Even before Florida Governor Ron DeSantis had begun ramping up his campaign for the Republican nomination in the 2024 Presidential Race, he had attracted national headlines with an aggressively reactionary political agenda that he calls his “war on woke.” He’s enacted an extensive anti-LGBTQ legislative agenda, reduced the influence of Black voters in Florida elections, opposed federal legislation protecting women from domestic violence, banned childrens’ books, defunded diversity and inclusion programs in state colleges, watered down the teaching of African American history, and defended (and allegedly participated in) torture at Guantanamo Bay, where he served as a Navy Judge Advocate General before running for congress. Most recently he has been willing to terrorize families of mixed-immigration status and risk a quarter of his state’s gross domestic product to bolster his anti-immigration credentials. With a candidate like this there’s no need to seek out times he’s said racist things or shared the stage with white nationalists: his record makes clear that he intends to run for President on the promise of homophobic, transphobic, xenophobic, and anti-Black politics. And now his campaign is promoting his agenda using Greco-Roman antiquity.
At the end of Pride Month, 2023, the “DeSantis War Room” Twitter account, as well as the official account of DeSantis’ campaign, promoted a video that escalates the Republican party’s cynical culture war against transgender people. It celebrated news headlines such as “DeSantis signs ‘Most Extreme Slate of Anti-Trans Laws in Modern History’” and promoted quotes from pundits such as “Florida’s anti-LGBT laws are unwarranted and un-American” to argue that voters should support DeSantis because he has been more hostile to queer people than his Republican primary opponent, Donald Trump (which is saying something). This text appeared over a montage of images symbolizing hegemonic masculinity intended to represent DeSantis as a “real man” in comparison to anyone who supports equal rights and protections for transgender people. The video shows images of flexing bodybuilders, the logo from the film Top Gun adapted to describe DeSantis as the “Top Gov,” and DeSantis with laser eyes, a meme that symbolizes strength and control. Observers from across the political spectrum condemned the video as homophobic, but that was the point, right? DeSantis said it was “totally fair game,” although the video was “quietly deleted” soon afterward.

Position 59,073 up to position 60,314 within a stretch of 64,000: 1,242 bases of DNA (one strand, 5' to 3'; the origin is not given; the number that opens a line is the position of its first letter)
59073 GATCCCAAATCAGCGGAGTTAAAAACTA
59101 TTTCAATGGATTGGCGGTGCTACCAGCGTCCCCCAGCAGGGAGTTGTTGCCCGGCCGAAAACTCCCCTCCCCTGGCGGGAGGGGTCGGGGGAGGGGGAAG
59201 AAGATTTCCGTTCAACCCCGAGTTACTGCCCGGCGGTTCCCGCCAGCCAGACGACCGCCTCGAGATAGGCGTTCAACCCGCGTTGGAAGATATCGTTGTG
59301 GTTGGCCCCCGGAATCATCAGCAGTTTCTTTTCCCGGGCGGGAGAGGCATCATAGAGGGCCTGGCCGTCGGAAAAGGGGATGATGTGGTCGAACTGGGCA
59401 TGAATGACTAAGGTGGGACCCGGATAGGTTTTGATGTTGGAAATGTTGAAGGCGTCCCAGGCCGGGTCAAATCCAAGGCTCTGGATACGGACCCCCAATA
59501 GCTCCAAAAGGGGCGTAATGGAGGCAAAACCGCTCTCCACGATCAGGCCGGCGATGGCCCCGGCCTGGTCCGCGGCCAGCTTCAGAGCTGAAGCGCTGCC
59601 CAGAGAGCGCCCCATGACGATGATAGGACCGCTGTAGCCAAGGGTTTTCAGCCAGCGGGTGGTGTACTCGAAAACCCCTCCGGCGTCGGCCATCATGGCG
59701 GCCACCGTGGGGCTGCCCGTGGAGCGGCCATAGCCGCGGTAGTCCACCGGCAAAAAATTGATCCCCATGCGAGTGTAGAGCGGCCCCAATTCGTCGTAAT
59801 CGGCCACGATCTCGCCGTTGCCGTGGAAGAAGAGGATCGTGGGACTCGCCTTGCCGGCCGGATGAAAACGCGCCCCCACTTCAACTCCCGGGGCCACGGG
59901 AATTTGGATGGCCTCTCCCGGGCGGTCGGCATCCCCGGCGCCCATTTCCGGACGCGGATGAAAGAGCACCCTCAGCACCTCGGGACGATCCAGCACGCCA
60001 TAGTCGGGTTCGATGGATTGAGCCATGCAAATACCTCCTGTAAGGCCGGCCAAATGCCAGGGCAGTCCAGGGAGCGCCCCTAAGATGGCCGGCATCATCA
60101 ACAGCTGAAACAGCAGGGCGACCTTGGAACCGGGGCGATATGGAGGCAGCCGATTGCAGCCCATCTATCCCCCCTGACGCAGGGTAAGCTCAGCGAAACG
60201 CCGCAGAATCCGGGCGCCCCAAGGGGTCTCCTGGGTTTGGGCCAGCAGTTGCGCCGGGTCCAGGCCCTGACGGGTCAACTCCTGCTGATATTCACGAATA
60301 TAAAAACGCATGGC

The imagery of the video spoke to DeSantis’ conception of himself as a heroic warrior for his cause, making numerous visual comparisons of DeSantis to characters from film and television who symbolize a form of masculinity — beloved in both mainstream culture and far-right politics — that is simultaneously popular and rebellious: Christian Bale as serial killer Patrick Bateman in American Psycho; Leonardo DiCaprio as financial criminal Jordan Belfort in The Wolf of Wall Street; Cillian Murphy as the gangster Thomas Shelby in Peaky Blinders; and, of most interest to Pharos, Brad Pitt as Achilles in the 2004 film Troy.
One image of Pitt’s Achilles is juxtaposed with a headline boasting that DeSantis’ “Protection of Children Event” led to the cancellation of a “Pride Event in St. Cloud[, Florida].” It is more likely that the event was cancelled because of threats of violence from people emboldened by laws such as DeSantis’. Such threats against gay and trans people may be one of the things about which “this governor does not care,” according to the headline that precedes the next image of Achilles, which is in turn followed by a picture of Time Magazine’s cover story “What Ron DeSantis Means for America” (tl;dr: more demonization of the marginalized, more dictatorial abuses of political power). The intended message of the video is clear: if you want a “real man” to lead you in the fight against the (non–existent) threat that you believe gay and transgender people pose, DeSantis is the fearless warrior you want.